The initiation of energetic materials by mechanical stimuli is a critical stage of their functioning, but remains poorly understood. Using atomic force microscopy (AFM) we explore the microscopic initiation behavior of four prototypical energetic materials: 3,4-dinitropyrazole, ϵ-CL-20, α-PETN and picric acid. Along with the various chemical structures, these energetic compounds cover a range of application types: a promising melt-cast explosive, the most powerful energetic compound in use, a widespread primary explosive, and a well-established nitroaromatic explosive from the early development of energetics. For the softest materials (picric acid and 3,4-dinitropyrazole), the surfaces were found to behave dynamically, quickly rearranging in response to mechanical deformation. The pit created by nanoscale friction stimulation on the surface of 3,4-dinitropyrazole doubled in volume upon aging for half an hour. Over the same time frame, a similar pit on the picric acid surface increased in volume by more than seven-fold. Remarkably, increased humidity was found to reduce the rate of surface rearrangement, potentially offering an origin for the desensitization of energetic materials when wetted. Finally, we identify an inverse correlation between the surface dynamics and mechanical sensitivity of our test energetic compounds. This strongly suggests that surface dynamics influence a material's ability to dissipate excess energy, acting as a buffer towards mechanical initiation.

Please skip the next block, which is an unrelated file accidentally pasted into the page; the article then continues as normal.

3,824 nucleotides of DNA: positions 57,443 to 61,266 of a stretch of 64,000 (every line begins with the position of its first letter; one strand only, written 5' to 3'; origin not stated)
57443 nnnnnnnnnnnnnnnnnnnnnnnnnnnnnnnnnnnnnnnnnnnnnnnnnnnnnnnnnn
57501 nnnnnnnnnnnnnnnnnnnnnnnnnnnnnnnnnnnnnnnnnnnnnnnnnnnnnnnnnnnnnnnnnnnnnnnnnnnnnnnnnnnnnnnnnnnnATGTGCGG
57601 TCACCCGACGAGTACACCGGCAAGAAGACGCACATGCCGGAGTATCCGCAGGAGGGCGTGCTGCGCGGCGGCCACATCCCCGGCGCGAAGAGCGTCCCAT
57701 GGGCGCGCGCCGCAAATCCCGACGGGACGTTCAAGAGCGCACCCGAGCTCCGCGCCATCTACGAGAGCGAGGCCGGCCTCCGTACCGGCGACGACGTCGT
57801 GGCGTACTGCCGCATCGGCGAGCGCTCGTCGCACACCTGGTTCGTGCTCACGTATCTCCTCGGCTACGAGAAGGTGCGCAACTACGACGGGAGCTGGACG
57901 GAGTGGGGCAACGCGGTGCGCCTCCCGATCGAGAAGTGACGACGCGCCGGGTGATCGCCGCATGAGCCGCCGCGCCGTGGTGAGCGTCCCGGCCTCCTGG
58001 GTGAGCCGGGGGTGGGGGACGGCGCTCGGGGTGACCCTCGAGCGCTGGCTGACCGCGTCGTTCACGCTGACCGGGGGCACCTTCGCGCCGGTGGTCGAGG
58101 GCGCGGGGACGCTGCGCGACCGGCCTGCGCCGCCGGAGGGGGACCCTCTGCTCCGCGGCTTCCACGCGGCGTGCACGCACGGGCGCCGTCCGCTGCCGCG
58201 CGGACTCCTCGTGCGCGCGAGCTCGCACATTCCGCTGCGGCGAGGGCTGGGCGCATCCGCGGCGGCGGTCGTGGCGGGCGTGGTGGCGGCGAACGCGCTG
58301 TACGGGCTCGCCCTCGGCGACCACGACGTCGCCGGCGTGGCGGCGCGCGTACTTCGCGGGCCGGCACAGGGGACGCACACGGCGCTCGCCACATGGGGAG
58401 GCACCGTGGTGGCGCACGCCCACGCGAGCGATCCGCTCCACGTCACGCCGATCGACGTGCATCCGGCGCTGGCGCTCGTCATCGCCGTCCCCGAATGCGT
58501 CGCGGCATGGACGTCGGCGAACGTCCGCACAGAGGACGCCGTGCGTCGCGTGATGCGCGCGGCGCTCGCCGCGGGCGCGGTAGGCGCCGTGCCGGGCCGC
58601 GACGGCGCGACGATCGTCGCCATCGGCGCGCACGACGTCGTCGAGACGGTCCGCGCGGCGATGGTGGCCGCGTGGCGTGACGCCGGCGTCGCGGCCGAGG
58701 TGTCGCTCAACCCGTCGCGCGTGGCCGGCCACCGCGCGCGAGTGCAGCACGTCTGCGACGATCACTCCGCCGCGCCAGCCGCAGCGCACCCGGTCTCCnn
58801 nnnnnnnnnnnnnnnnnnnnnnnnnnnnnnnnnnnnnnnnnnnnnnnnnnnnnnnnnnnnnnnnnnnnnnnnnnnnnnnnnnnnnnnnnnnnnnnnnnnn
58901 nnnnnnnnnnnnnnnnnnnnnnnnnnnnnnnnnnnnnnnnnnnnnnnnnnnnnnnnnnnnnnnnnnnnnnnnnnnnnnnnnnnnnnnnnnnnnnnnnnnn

Bibliographical noteFunding Information:
EKK and NVM acknowledge the Ministry of Science and Higher Education of the Russian Federation for a financial support of this work (project #075-15-2020-803 to Zelinsky Institute of Organic Chemistry). AAM received no funding for his contribution to this work. The authors are thankful to Konstantin Monogarov (Semenov Federal Research Center for Chemical Physic) for help with SPM experiments. Dr Igor Dalinger, Dr Ilya Kuchurov, Dr Leonid Fershtat (all from Zelinsky Institute of Organic Chemistry) are acknowledged for providing the substances for analysis.
© 2022 The Royal Society of Chemistry